Would these be awful primary helmets? Yes. But a couple times a year, especially for a noon kickoff? They hit the spot.

6. Minnesota chrome

Goldmember, the villain of “Austin Powers in: Goldmember,” frequently expresses his fondness for gold.

That’s pretty much me, but with chrome swapped in for gold.

This helmet takes a classic design — the Minnesota M — and inverts the colors with a shiny twist. The Gophers have also attempted a version of this with a white M, but the maroon works much, much better.

5. Rutgers State of New Jersey

These things pop off the screen, which makes them the rare must-see item in the Rutgers football multiverse.

It’s a pretty simple but lovely design — a shiny scarlet outline of New Jersey on a matte black helmet. The State of New Jersey has never looked better.

Unfortunately, they’ve only been worn once because the Scarlet Knights did not play nearly as well as they dressed for their 2018 blackout game against Illinois. The Illini won 38-17 and these beauties haven’t been seen since.

4. Indiana 1995 throwbacks

The 1995 Hoosiers were nothing special. In fact, they must be just about the worst team to ever get commemorated with a throwback helmet. The ’95 Hoosiers went 2-9 and 0-8 in the Big Ten.

But they looked damn good doing it.

So when Indiana played Cincinnati in a marquee matchup last season, it broke out the Old ’95s.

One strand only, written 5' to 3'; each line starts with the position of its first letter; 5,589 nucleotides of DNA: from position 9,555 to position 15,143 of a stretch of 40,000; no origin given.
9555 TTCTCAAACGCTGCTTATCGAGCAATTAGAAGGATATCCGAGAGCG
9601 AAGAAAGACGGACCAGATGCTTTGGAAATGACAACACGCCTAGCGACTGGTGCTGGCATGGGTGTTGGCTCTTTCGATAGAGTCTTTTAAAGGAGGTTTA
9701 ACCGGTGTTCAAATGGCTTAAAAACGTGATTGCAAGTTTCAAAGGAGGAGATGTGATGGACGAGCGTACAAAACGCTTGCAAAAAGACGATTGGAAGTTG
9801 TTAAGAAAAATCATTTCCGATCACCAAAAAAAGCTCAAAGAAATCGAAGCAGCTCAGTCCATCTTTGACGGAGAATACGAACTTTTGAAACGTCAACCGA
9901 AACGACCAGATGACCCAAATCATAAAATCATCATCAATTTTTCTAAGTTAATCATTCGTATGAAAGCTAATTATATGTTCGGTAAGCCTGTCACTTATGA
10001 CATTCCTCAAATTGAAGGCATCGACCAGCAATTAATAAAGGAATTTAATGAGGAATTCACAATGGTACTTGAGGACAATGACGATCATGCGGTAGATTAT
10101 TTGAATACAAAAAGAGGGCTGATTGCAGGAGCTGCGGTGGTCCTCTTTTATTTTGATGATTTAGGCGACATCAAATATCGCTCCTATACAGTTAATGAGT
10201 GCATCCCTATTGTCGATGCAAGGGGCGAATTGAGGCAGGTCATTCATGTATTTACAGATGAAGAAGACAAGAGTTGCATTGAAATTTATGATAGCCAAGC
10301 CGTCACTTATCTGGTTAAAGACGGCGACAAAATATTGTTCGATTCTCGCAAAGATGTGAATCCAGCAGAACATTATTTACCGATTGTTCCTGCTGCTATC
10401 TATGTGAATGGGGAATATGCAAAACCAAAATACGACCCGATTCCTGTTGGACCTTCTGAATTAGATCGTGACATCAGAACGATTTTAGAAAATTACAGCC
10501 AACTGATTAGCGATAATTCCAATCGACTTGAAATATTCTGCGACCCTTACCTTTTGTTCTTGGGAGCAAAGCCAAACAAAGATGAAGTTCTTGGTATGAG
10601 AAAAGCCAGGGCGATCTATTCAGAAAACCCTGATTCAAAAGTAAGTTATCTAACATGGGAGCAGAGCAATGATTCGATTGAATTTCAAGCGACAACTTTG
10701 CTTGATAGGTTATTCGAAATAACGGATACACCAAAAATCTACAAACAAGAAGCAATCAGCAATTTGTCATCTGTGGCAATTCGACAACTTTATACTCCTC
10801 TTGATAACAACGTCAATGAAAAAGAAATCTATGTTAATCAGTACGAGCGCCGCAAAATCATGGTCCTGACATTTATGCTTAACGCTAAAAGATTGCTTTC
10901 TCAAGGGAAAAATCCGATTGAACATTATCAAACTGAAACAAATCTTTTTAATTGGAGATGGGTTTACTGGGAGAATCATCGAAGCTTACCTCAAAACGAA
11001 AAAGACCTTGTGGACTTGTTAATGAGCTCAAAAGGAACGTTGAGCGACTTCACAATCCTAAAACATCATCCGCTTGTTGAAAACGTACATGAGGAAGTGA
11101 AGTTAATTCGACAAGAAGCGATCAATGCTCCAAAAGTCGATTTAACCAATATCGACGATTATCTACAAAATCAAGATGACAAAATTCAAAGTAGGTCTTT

Maybe it wasn’t such a good idea. Like their ancestors, the 2021 Hoosiers won only 2 games and went winless in Big Ten play. It might be time to give the candy stripes another spin before returning to this look, even if it is superior.

3. Purdue Pete

As seen above, the new Purdue Pete helmets are tentatively penciled in to the No. 3 spot until we see them on the field. There’s a chance they don’t translate and move down the list. Or they might look even better in a game setting and leap to the top of the charts.

Mark your calendars for Sept. 24.

2. Michigan State script ‘State’

Sometimes simplicity produces beauty.

Michigan State took the same concept as Indiana’s chrome candy stripes — a nod to the basketball program — and made it a whole lot better.

These mimic the uniforms worn by Magic Johnson and the Spartans’ 1979 men’s basketball national championship team, and look magnificent atop Michigan State’s road whites with green pants.

Michigan State wore 2 versions of this last season — green facemasks against Northwestern, and white facemasks against Indiana. Green facemask gets the edge from me.

1. Running Goldy Gopher

Clearly, I’m a sucker for cartoon mascots appearing on helmets.

Minnesota has tried a variety of looks with Goldy Gopher on 1 side of the helmet, but none of them worked as well as what the Gophers wore against West Virginia in last year’s Guaranteed Rate Bowl.

Most of these versions have Goldy’s giant face taking up the entire side of a helmet. I prefer the full running Goldy logo with his vintage Minnesota letter sweater. Minnesota has also used the running Goldy before, but on yellow helmets, which don’t look nearly as good.

Minnesota clearly knew it had something magical to work with by saving this helmet for a bowl game. Hopefully we see it again. And for the sake of Gophers fans, ideally it will be in a higher-caliber postseason game.